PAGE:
Financial allowances and resources - advice
This advice provides information regarding the financial reimbursements and other resources available to kinship and foster carers.
Document ID number 2127, version 7, 1 December 2020.
See procedure Care allowances for tasks that must be undertaken.
The following financial allowances and resources may be available to clients of the department, their family and kinship or foster carers.
It is important for practitioners to assist clients and carers in obtaining the financial allowances or benefits available to them. In order to do this, practitioners must be aware of the financial and material assistance offered by the department, community agencies, private companies and state and federal governments.
With regard to victims of crime, the exploration of compensation should occur in a timely manner. Claims must generally be made within two years of the offence occurring. Practitioners should assist clients in obtaining compensation or seeking advice about eligibility.
Carer allowance (previously known as caregiver reimbursement)
Approved kinship and foster carers are entitled to receive a care allowance for each child placed in their care, once the placement is endorsed. Payments are made fortnightly by the Department of Health and Human Services. The allowance is a contribution to the ordinary costs for caring for a child.
Sometimes it may be appropriate for the caregiver to apply through the Commonwealth Child Support Agency for a parent to contribute toward the costs of caring for the child, especially if this is a long term situation. Young people aged 16+ are entitled to apply for the Youth Allowance.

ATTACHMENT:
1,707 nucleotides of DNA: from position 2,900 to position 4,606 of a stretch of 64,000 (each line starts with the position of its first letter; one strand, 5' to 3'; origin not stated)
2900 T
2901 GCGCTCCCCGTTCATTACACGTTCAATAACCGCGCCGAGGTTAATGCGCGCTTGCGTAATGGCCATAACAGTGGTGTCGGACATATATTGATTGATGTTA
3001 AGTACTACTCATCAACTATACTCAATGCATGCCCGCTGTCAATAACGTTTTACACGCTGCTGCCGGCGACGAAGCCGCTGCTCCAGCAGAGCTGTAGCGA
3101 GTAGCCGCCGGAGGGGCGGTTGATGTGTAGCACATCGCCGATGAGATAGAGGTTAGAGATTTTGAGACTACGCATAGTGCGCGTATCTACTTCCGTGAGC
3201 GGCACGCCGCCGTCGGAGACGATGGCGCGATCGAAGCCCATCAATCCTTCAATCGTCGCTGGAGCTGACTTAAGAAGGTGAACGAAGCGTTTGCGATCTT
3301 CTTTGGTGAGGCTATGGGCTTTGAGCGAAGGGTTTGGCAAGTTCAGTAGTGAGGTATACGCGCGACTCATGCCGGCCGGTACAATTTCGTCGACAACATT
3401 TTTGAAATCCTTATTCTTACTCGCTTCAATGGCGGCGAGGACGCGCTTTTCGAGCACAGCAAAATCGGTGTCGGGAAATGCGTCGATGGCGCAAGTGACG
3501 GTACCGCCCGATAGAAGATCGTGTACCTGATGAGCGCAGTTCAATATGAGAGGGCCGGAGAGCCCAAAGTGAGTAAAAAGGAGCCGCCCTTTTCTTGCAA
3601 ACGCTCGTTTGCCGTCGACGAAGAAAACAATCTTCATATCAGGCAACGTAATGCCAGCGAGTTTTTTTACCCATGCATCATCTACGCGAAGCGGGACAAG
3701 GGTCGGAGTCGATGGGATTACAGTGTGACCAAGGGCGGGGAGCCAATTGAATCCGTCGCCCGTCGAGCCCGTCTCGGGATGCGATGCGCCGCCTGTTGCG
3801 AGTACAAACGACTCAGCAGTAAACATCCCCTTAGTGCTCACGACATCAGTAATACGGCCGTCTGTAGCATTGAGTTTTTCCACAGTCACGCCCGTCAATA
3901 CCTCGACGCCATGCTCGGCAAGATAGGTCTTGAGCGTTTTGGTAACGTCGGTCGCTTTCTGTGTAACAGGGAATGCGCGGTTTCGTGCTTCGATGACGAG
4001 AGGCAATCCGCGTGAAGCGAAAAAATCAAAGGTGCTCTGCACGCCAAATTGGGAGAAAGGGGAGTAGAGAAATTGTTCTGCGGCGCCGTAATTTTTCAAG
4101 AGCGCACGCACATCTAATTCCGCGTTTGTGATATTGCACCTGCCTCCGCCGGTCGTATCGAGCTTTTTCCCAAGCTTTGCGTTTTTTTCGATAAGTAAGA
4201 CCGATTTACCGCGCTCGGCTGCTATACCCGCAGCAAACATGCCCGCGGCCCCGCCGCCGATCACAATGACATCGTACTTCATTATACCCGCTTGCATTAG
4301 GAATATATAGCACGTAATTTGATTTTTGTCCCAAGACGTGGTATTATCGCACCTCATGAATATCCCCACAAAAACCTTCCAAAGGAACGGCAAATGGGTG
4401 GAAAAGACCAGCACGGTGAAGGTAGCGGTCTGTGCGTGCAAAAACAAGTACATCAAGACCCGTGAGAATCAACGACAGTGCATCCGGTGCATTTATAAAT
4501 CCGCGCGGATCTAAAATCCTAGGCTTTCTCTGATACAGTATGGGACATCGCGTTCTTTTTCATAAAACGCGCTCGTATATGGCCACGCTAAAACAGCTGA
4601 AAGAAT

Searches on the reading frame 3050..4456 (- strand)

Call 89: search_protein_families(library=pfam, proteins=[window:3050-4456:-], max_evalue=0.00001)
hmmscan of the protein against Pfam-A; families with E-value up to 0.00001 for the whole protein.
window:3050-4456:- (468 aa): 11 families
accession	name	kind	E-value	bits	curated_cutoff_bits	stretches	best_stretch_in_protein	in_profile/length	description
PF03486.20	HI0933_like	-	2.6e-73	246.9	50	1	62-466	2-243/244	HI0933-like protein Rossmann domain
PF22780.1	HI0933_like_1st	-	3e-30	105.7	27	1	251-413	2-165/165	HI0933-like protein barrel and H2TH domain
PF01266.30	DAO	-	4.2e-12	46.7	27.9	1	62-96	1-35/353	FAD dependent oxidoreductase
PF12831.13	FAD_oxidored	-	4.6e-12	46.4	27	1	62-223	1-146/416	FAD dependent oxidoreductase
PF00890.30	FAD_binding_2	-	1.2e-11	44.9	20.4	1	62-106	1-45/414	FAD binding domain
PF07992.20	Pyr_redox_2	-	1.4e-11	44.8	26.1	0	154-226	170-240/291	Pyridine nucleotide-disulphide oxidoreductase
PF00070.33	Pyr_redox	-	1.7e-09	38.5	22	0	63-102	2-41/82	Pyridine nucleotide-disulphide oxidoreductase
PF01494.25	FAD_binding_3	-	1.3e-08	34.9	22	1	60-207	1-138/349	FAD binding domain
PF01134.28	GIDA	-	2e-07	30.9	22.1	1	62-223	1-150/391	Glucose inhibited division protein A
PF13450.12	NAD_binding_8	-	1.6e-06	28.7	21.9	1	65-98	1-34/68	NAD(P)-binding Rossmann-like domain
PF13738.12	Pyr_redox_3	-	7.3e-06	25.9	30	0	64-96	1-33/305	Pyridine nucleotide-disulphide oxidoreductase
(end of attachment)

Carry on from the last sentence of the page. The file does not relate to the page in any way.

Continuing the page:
Care allowance rates are not affected by Centrelink or Commonwealth child support agency payments, or payments made by parents to the carer or Youth Allowance payments.
The care allowance is paid from the date of endorsed placement of the child and is provided for each child in care. Kinship carers may be eligible for a higher care allowance dependent on the individual needs and extraordinary costs of caring for the child or young person in their care.
Initiating a care allowance
Where a kinship care placement is made, child protection practitioners are responsible for initiating the care allowance by generating and submitting the 'Commence care allowance’ form B in CRIS. The team manager must approve this form having first sighted and reviewed the national police history check for all relevant persons.
It is important that the allowance is initiated as soon as possible after the placement is endorsed (not more than three days after the commencement of placement). The carer must be given an ‘Authorisation for Direct Deposit of Care Allowance’ Form D available at out-of-home care - care allowance forms with a self addressed, stamped envelope for the carer to return the completed direct debit form to the Care Allowances Helpdesk, GPO Box 4032, Melbourne 3001 or by email email@example.com.
Consideration could also be given to client support funding if carers require immediate financial assistance to establish the placement. Payments cannot be made to kinship carers until the placement has been endorsed according to relevant policy processes.
It is important to note that when a kinship care placement ceases, the child protection practitioner must generate and submit a 'Cease care allowance’ form in CRIS within three days of the placement ceasing.